Off on the right foot

English Instructor Tyler Caldwell steers the fledgling Ninth Grade Program, helping preps acclimate to life at Exeter. 

Adam Loyd
January 31, 2019
English Instructor Tyler Caldwell is serving as the first coordinator for the fledgling Ninth Grade Program, intended to help preps acclimate to life at Exeter.

Tyler Caldwell coordinates prep courses for the English Department and serves as dorm faculty at Main Street dorm.

The scene in the Library Commons on a school night is familiar, as students huddle around tables, backpacks at their feet. Unlike most evenings, however, the priority on this weeknight isn’t solving for X or crafting an essay, it’s sinking a battleship or enjoying a chocolate chip cookie. Known as “Prep Tuesday,” and part of the broader new Ninth Grade Program, the weekly gathering gives first-year students the opportunity to decompress over a board game and enjoy a sweet treat — or two.

“This is a chance for students to remind themselves why they’re here,” said English Instructor Tyler Caldwell, the program coordinator. “It’s not only to pursue academics.”

Consisting of a series of planned events, the Ninth Grade Program is designed to acclimate the more than 200 preps to life at Exeter. Caldwell was appointed in August as the program’s first coordinator. He has shaped it to prioritize a holistic approach for the Academy’s youngest students as they transition into their new surroundings. Caldwell’s multi-pronged approach includes an emphasis on academic studies, health and wellness, residential life and multicultural affairs.

An orientation field trip at the start of the year to the ropes course at the nearby Browne Center for Innovative Learning served as the program’s first official outing. “A lot of the programming for that day was based on team building and trust,” said Caldwell. “The follow-up conversations the students had after the exercises were collaborative learning and the very skills they could then apply at the Harkness table.” He said these types of early lessons in communication show young students that the Harkness method “transcends the classroom experience.”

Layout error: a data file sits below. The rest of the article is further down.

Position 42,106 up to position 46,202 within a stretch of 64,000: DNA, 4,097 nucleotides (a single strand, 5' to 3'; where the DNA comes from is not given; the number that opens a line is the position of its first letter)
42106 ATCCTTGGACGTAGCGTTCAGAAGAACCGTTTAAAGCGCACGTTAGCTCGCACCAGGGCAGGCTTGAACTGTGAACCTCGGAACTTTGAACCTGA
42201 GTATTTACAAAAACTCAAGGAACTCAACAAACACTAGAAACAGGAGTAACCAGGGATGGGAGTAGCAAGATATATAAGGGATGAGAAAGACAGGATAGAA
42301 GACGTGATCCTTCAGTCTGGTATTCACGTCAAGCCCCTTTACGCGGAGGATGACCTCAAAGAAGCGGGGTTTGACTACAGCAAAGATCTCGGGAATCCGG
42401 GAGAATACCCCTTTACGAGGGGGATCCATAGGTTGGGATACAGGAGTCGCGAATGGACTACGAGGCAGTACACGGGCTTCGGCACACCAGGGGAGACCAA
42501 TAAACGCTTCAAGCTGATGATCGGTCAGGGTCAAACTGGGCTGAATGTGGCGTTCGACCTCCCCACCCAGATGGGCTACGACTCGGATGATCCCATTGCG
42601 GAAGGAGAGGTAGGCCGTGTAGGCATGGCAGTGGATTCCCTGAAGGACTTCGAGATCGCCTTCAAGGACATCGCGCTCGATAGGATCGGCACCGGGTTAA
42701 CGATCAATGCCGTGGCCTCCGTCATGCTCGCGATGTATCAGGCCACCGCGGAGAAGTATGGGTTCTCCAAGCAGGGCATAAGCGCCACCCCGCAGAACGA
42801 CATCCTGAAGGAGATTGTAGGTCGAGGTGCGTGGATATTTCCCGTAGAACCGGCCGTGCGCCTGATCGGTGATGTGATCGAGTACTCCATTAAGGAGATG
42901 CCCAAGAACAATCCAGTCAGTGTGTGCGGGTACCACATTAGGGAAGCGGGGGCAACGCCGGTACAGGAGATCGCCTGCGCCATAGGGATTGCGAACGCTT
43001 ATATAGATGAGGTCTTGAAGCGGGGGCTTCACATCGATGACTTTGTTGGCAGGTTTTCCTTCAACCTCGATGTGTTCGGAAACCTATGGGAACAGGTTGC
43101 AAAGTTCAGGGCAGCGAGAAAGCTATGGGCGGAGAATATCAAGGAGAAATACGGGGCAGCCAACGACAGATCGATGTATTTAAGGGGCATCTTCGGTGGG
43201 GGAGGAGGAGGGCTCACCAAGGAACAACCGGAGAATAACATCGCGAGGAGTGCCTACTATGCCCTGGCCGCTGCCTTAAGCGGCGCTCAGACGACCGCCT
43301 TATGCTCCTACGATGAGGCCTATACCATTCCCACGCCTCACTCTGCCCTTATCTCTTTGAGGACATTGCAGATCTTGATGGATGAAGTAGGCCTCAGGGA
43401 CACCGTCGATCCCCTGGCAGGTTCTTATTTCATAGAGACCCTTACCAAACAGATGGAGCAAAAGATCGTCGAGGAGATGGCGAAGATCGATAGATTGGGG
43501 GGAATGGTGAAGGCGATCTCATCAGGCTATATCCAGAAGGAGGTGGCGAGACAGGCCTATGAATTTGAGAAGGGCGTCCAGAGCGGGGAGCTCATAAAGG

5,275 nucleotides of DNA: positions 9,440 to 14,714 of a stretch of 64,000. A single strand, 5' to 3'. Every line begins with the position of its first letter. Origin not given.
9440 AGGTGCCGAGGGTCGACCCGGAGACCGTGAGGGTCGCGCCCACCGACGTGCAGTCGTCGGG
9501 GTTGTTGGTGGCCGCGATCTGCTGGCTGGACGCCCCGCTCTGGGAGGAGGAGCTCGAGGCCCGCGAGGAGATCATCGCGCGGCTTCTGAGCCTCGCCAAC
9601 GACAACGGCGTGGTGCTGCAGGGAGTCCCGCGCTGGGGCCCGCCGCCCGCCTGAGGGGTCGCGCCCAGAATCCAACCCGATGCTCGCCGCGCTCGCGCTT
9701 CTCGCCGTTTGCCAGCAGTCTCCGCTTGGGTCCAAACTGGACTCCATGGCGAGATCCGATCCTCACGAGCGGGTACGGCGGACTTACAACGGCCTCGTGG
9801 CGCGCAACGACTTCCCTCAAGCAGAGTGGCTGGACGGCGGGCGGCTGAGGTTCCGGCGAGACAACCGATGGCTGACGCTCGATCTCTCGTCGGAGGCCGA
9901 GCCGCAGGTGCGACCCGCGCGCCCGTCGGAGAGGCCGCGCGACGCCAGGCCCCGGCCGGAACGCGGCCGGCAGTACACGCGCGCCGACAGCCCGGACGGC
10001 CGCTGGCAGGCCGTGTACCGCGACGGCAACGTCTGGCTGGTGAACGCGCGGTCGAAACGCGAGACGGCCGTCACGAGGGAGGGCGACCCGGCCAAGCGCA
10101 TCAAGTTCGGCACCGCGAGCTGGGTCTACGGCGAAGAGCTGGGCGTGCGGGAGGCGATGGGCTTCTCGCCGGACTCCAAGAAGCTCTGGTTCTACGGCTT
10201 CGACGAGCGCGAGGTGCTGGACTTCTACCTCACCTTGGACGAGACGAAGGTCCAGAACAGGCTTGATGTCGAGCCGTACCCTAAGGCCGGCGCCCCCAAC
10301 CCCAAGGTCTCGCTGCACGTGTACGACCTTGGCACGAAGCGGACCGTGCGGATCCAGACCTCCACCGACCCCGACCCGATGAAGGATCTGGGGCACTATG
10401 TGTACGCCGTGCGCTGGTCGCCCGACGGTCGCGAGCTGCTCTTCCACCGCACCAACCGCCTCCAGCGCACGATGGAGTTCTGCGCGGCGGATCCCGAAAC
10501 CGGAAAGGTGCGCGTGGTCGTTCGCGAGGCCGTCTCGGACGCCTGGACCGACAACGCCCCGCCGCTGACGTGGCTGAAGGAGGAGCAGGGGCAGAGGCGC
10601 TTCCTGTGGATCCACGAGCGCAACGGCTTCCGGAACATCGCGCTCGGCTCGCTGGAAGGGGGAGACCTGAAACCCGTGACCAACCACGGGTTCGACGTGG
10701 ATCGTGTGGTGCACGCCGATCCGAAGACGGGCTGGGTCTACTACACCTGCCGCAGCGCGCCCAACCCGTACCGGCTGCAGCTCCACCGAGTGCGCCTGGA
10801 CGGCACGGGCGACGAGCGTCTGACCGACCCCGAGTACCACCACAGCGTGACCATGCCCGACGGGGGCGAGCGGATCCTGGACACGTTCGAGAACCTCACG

Caldwell was the natural choice to steer the fledgling program. He has immersed himself in student life since his appointment in 2011, coordinating prep courses for the English Department, serving as a crew coach and as dorm faculty, first for Soule Hall and now in Main Street dorm. Those deep connections to campus life have their origins in his youth; he, twin sister Alexa — an instructor in Exeter’s History Department — and a younger sister grew up in Middletown, Delaware, on the campus of St. Andrew’s School, where their mother taught English and their father served as assistant head of school. Independent school life is in his DNA. 

Caldwell is adept at knowing what elements of life at Exeter can be challenging for preps. “It’s pass-fail in the fall term and the grades are real in the winter term. With that comes extra burden and weight psychologically.” Tapping the expertise of a colleague, Caldwell arranged for Director of Counseling and Psychological Services Dr. Szu-Hui Lee Dobie to speak to the students on the topic of anxiety. “The kids who are here are pretty independent and sometimes feel like they need to bear those burdens on their own, but she reminded them of all the support networks that we have on campus,” he said.

On a recent Friday night, Caldwell hosted a karaoke session in the basement of the Academy Center, drawing a capacity turnout. Students socialized and ate pizza before taking turns on the mic. One especially enthusiastic quartet took the stage to belt out Journey’s “Don’t Stop Believing” as the rest of their classmates sang along.

Caldwell appreciates the importance of diversifying program activities and that even the most lighthearted event has a purpose. “On the surface, a lot of these activities are fun, but they’re still practicing communication skills and skills built around collaboration and trust, even risk-taking that they will then apply to their classes.”